While Biden was dealing with foot in mouth disease regarding Russia, his Secretary of State Antony Blinken was making a mess of relations with China. He invited his Chinese counterparts to a meeting in Anchorage, Alaska and proceeded to offend them by scolding them in front of the press and repeating unfounded charges about human rights abuses against the Uyghurs. ...
Having squandered opportunity and lost leverage, the hapless Americans have been pressured by the Europeans to rejoin the Joint Comprehensive Plan of Action (JCPOA), popularly known as the Iran nuclear deal. Talks will resume in Vienna but the Iranians are neither impressed nor intimidated. Foreign minister Javad Zarif stated in a Twitter post that the U.S. must remove all sanctions in order for the talks to move forward. He added for emphasis, “No Iran-US meeting. Unnecessary.” The ongoing impacts of U.S. meddling are coming to fruition all over the world. Even U.S. ally Germany is moving ahead with the Nord Stream II gas pipeline with Russia, making a lie out of claims that Russia is a threat to Europe. Despite all of its schemes to dominate, nothing is working in this country’s favor on the diplomatic front. ...
Biden is dealing with the results of decades of the United States behaving as if its brief unipolar moment would last forever. China will soon surpass the United States economically and it is using that power to its advantage. Its Belt and Road Initiative involves countries on every continent and provides opportunity where the western nations offer only debt and subjugation.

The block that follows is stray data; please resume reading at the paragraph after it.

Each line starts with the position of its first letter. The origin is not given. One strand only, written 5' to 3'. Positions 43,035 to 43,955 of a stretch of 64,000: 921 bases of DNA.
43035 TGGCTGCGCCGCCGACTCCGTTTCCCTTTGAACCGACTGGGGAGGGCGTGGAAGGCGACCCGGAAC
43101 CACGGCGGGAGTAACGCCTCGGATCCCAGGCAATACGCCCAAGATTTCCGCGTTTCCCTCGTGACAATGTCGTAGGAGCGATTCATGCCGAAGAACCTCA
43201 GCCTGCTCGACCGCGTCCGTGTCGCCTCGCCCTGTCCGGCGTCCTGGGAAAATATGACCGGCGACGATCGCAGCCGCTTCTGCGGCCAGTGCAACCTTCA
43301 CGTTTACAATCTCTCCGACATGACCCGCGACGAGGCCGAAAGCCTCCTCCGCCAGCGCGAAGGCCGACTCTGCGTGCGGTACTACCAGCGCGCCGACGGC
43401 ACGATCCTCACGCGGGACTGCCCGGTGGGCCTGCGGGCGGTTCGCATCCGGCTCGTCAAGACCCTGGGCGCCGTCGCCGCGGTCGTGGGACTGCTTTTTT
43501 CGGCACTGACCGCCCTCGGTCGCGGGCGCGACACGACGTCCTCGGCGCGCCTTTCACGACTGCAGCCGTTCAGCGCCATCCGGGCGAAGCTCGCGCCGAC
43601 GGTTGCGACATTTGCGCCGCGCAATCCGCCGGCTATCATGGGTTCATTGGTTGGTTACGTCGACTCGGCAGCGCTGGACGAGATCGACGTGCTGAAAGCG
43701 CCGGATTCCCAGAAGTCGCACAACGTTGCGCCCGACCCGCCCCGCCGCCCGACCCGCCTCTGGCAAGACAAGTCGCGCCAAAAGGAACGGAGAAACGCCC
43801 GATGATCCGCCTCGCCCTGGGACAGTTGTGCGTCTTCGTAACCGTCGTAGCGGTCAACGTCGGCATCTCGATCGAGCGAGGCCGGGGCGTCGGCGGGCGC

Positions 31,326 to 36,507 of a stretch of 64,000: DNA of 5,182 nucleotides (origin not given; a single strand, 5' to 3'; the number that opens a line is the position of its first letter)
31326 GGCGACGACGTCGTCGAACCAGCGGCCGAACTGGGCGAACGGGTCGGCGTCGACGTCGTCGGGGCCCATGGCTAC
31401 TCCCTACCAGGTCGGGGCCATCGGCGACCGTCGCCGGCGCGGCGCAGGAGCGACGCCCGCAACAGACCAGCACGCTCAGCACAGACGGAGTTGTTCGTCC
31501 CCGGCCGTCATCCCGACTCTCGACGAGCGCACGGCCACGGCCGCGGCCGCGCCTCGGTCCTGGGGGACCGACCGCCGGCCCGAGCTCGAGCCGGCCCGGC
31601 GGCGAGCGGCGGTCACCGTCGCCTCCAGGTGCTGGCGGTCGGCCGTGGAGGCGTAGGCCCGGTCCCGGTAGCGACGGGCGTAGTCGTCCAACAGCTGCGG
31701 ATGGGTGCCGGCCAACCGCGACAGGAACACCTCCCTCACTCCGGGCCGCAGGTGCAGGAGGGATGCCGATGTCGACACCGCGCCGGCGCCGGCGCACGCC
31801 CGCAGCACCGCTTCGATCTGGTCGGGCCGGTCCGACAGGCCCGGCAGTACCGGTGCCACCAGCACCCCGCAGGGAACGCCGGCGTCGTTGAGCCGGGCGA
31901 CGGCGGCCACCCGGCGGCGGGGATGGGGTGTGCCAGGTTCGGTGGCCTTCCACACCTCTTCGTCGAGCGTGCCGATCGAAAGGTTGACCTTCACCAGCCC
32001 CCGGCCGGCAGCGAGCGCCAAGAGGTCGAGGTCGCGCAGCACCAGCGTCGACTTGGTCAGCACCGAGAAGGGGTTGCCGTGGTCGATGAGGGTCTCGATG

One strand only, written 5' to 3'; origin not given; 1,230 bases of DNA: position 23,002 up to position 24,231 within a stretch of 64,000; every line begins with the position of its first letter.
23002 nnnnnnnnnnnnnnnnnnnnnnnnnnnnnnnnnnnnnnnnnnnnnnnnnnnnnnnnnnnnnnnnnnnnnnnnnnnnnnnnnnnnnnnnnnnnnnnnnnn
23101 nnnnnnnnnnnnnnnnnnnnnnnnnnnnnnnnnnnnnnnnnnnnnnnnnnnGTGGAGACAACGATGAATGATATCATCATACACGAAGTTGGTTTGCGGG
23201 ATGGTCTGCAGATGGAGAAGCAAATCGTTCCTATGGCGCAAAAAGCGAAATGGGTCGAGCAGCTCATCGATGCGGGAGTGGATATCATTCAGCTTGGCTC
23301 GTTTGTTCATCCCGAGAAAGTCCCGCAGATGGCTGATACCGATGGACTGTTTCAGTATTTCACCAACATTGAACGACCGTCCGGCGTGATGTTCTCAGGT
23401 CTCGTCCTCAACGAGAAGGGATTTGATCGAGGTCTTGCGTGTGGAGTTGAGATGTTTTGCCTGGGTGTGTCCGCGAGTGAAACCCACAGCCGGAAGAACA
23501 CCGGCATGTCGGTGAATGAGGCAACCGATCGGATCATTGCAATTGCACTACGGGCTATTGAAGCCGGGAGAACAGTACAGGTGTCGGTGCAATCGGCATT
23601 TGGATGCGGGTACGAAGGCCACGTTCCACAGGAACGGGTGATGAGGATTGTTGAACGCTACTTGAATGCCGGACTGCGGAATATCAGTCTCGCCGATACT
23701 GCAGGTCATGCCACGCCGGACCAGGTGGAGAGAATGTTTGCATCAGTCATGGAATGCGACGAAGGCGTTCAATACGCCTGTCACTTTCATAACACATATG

The idea that Joe Biden is the most powerful man in the world is a fantasy accepted only because of endless indoctrination. No one else lives in this dream land. Even dim witted Joe Biden has to learn that he can’t call other presidents killers and have any expectation of good relations. Of course his definition of good relations means other countries obeying U.S. dictates. But that isn’t how the world works any more. He and his handlers must quickly disabuse themselves of any notion that the U.S.can continue to get away with these debacles of their own making. These “grown ups” in the room had better grow up fast.
Former Brazilian President Luiz Inácio Lula da Silva on Wednesday called far-right President Jair Bolsonaro a grave "threat to the planet" after the nation's daily Covid-19 death toll topped 4,000 for the first time since the pandemic began last year, a sign that the public health crisis is worsening as Bolsonaro continues to downplay the virus and undercut potential solutions.